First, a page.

In recent weeks, we have once again seen “news” stories in the papers about sex abuse and the Catholic Church.
These “news” items related to a disclosure of some documents by the Archdiocese of Chicago, relating to old cases dating back many decades, and a hearing before a UN board at which the Holy See was questioned about how sex abuse cases were handled and how many priests have been laicized in response.
Obviously, the sexual abuse of minors is a great concern to us, and to society as a whole. It is a terrible evil, and must be rooted out from every institution. The Church hardly needs the release of ancient personnel files, or some hearing before an international organization, to remind us that some priests were abusers, and some bishops were negligent in their leadership. Every case of sexual abuse is a tragedy, and we are completely committed to helping victims heal from their ordeal.
But all these stories, and dozens like them, completely miss the real news. The fact is that the Catholic Church has become a model for child protection, and that other organizations emulate us and wish that they could have as good a record as we do now. This is the key — what’s being done to ensure the protection of children today and in the future.
We should never be afraid to take a long, hard look at mistakes that were made in the past, in order to try to learn how we can do things better in the future.
So, what’s wrong with much of the reporting of these old incidents?
First, many of these “news” events are orchestrated by trial lawyers and self-appointed victim advocates, who are supporting lawsuits or litigation that target the Church. In almost every case, the incidents took place years, even decades ago, and most of the priests have long since died or have been removed from the priesthood. And the reports raise serious questions about fairness. No other institution is subjected to constant reminders of the misconduct of former officials — certainly not the public school system, which has a much higher rate of sexual abuse.
The hearing before the UN committee that is supposedly dedicated to defending the rights of children has its own problems. The committee is filled with nations that have terrible records of human rights abuses. (The committee has also never said a word about the worst abuse of human rights that it taking place around the world, legalized abortion, which takes the lives of tens of millions of children each year.) And no other organization has been called before the committee to explain its policies regarding sexual abuse — certainly not the UN itself, which has failed to address the systematic sexual abuse of children and women by UN peacekeeping forces in various countries around the world. The UN committee even had the audacity to recommend that the Church change our teaching on abortion and contraception — tipping their hand to their real, anti-Catholic, anti-life biases.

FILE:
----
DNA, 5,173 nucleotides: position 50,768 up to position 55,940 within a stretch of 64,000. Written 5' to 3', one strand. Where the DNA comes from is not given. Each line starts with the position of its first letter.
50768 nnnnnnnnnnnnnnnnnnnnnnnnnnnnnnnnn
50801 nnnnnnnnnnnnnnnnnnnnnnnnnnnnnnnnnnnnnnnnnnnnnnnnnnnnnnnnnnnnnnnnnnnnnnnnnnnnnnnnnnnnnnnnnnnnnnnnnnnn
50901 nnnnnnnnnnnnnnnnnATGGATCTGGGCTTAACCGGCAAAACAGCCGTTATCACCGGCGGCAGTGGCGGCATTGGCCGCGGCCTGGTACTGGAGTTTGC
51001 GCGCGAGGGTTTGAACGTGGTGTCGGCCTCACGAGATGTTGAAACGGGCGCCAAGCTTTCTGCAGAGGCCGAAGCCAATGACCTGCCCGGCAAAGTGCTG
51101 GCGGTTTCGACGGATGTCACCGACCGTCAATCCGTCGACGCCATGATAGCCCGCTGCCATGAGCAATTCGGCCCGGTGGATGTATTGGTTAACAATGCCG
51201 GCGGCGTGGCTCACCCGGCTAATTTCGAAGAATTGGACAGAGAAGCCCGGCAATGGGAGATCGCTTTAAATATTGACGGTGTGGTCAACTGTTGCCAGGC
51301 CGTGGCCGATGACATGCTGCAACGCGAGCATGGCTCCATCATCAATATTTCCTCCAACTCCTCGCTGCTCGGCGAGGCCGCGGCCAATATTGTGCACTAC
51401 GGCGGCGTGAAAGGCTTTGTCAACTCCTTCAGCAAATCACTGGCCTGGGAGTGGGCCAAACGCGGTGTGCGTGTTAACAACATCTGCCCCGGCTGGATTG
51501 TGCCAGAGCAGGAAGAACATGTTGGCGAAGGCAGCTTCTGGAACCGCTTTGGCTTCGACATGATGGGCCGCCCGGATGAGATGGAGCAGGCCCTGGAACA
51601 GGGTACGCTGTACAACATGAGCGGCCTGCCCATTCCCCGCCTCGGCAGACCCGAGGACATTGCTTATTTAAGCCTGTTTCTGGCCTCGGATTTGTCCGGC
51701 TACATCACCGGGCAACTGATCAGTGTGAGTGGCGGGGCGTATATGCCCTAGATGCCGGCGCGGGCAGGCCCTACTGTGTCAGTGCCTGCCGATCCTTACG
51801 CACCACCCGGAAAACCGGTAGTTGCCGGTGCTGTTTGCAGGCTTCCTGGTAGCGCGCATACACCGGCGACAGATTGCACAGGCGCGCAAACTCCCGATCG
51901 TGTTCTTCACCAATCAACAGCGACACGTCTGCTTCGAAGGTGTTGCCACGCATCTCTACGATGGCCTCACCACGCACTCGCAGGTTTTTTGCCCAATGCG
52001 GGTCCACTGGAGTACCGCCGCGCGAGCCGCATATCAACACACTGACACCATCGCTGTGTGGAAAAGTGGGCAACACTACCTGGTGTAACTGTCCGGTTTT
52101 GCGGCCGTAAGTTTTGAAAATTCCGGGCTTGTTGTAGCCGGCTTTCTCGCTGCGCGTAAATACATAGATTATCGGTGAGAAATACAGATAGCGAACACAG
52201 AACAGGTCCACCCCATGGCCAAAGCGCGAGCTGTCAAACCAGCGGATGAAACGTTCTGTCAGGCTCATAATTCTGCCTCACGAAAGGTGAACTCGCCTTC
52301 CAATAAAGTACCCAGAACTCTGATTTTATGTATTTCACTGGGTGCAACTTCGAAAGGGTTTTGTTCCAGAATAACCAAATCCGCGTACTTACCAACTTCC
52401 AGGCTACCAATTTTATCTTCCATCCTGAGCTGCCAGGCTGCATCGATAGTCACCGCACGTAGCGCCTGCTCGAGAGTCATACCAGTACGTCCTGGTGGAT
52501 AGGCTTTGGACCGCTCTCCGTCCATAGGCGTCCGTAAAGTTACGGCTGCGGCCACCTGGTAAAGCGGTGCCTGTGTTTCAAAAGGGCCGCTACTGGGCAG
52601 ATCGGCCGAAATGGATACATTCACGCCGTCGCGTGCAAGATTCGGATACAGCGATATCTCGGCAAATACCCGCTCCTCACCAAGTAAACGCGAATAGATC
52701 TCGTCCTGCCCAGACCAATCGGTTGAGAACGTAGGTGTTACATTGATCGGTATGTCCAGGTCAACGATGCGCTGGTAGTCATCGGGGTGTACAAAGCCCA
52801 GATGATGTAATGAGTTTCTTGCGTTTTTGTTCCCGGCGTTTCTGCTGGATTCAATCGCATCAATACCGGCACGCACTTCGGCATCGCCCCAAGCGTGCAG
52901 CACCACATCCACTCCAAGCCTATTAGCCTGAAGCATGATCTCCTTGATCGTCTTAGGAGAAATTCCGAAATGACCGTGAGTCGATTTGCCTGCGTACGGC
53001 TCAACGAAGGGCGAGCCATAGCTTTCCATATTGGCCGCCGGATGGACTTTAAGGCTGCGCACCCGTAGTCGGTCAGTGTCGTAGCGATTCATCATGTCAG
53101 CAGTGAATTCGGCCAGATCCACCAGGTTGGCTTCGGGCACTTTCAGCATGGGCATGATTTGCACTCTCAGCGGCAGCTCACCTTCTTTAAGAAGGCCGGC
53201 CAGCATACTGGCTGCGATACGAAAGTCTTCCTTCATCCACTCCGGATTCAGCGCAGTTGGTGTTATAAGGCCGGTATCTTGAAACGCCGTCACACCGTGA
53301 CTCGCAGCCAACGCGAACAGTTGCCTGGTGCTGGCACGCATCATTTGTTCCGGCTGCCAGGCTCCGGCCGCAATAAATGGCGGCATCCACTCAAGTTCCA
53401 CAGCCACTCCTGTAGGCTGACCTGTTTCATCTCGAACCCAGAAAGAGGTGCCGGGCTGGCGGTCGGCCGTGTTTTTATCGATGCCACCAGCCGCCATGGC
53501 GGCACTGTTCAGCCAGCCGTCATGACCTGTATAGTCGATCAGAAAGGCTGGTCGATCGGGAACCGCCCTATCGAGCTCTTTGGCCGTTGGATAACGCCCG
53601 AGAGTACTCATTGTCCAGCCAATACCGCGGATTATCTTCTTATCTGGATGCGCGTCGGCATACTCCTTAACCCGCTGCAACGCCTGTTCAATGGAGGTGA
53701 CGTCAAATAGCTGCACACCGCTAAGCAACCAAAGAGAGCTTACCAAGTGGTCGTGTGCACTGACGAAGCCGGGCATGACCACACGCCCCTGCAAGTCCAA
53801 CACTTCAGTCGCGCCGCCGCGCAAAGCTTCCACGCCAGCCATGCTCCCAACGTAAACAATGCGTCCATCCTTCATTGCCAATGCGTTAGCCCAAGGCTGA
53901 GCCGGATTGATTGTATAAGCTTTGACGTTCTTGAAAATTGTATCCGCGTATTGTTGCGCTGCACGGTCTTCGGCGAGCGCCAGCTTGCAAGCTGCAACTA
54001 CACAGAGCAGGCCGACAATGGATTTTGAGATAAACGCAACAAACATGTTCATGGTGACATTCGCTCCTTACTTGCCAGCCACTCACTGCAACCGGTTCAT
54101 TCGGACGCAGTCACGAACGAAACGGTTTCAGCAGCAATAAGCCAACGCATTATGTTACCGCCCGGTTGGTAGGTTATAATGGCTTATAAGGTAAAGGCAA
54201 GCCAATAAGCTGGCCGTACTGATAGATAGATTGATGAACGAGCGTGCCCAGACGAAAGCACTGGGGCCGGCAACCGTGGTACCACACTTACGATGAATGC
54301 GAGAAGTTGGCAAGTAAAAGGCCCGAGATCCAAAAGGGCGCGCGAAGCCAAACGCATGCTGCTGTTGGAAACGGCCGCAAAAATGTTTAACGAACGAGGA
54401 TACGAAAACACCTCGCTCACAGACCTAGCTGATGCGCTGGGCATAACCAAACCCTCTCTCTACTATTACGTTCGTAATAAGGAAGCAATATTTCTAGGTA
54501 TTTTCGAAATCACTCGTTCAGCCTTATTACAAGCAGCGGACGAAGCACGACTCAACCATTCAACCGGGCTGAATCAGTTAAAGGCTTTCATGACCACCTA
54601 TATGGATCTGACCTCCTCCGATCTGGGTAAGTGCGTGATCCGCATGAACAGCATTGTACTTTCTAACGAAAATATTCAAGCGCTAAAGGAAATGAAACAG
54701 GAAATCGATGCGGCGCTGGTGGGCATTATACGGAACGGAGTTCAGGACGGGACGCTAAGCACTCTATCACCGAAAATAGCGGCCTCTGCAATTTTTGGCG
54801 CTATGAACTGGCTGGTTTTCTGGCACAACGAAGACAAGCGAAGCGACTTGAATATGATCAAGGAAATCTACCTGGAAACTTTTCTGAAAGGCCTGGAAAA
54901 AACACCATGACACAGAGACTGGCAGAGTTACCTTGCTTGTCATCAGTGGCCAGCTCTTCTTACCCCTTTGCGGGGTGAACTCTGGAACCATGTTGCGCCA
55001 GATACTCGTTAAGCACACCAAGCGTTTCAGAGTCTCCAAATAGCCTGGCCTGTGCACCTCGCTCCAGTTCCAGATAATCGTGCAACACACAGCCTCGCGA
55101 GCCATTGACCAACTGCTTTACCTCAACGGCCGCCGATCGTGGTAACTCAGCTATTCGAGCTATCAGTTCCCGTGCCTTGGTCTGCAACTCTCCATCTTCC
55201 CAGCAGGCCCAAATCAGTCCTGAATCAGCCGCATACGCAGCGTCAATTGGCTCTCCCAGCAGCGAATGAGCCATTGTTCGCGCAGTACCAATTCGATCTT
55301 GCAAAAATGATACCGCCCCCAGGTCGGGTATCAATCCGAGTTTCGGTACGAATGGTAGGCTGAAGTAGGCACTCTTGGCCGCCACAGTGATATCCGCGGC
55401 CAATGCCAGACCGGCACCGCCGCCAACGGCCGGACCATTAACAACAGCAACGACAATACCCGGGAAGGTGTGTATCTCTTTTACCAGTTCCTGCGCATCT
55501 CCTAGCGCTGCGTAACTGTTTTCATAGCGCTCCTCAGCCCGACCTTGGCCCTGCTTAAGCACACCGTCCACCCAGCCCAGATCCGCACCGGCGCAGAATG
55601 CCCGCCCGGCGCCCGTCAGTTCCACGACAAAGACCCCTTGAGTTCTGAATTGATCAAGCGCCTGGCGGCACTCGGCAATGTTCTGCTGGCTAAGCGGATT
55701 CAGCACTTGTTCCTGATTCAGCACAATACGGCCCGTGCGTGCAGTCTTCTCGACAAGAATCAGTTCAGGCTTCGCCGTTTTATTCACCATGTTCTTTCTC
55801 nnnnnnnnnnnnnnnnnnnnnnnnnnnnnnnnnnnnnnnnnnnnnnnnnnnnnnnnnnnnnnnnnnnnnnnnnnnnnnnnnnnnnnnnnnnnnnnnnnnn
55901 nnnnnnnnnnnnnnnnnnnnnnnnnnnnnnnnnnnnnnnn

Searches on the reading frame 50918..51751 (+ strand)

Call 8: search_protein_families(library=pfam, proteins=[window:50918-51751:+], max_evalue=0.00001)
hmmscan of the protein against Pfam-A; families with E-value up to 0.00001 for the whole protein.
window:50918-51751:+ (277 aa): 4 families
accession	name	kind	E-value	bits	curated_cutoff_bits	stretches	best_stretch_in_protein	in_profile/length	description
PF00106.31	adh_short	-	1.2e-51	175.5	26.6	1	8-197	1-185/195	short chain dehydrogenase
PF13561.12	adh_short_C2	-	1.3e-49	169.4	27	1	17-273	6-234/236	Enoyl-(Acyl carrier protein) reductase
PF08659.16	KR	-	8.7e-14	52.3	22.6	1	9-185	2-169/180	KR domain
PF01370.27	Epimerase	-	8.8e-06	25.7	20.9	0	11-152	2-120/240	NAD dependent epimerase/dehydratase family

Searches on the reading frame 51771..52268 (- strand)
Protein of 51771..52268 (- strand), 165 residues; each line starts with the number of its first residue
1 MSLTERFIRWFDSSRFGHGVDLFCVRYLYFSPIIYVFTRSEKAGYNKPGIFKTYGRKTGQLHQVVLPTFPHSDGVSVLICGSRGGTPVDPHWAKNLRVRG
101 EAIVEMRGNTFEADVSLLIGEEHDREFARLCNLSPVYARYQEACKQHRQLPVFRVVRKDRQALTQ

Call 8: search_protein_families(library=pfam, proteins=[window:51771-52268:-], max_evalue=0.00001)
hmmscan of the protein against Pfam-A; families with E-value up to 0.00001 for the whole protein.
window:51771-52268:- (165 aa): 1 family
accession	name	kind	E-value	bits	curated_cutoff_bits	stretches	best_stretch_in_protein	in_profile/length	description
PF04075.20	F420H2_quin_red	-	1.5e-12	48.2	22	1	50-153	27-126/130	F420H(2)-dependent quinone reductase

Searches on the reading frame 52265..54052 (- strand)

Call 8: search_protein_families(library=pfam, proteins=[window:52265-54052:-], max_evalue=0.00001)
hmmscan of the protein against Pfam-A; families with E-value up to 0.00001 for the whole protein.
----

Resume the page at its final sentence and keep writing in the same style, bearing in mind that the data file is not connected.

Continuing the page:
The only “news” here is that the UN would have the chutzpah to pass judgment on any other organization at all.
So what is the real story?
The real story is the incredible amount of human capital and financial resources that have been expended on prevention of future incidents of child abuse. Let’s put some numbers on it. We have over 48,000 active people working with children in the Archdiocese of New York alone, and two million more across the nation. The Church spends tens of millions of dollars each year in prevention and safety programs. All our people have been screened, trained, and are being supervised by dedicated leaders who are committed to protecting children. We have tight policies to ensure that predators can’t have access to our children, and we react promptly and decisively to root them out and bring them to justice.
Other institutions study and model themselves on us. Experts, like Paul McHugh of Johns Hopkins University, have said that “Nobody is doing more to address the tragedy of sexual abuse of minors than the Catholic Church.” We have been open and transparent in allowing outside auditors and scholars to study our efforts.
And we’ve seen the results of all this investment in child protection. There has been a dramatic drop in the number of credible reports of present-day sexual abuse of minors by clergy — in 2012, there were only eleven minors who reported allegations in the entire nation.
Nobody can match our efforts or our accomplishments.
Why is this the bigger story?
Just think about it — when a big company like Apple makes a tiny design change in a popular product, it makes headlines around the world. Everybody pays attention, and thinks it’s a big deal.
But the Catholic Church in America has done something even more important, something that no other organization in the world has done. We’ve made a huge, across-the-board, change in our corporate culture, so that now, every leader and every worker has child protection as a high item on their agenda. Nobody does as much as we do to protect children. It’s not just superficial window-dressing, but a massive substantive commitment. And all of that has been done voluntarily, in the midst of hostile and intense scrutiny, because it was necessary to avoid and correct the mistakes of the past — and because it was the right thing to do. This is a huge accomplishment.
That’s the real news that the media should be writing — not yet another rehash of old tragedies, but a story of transformation, commitment and success.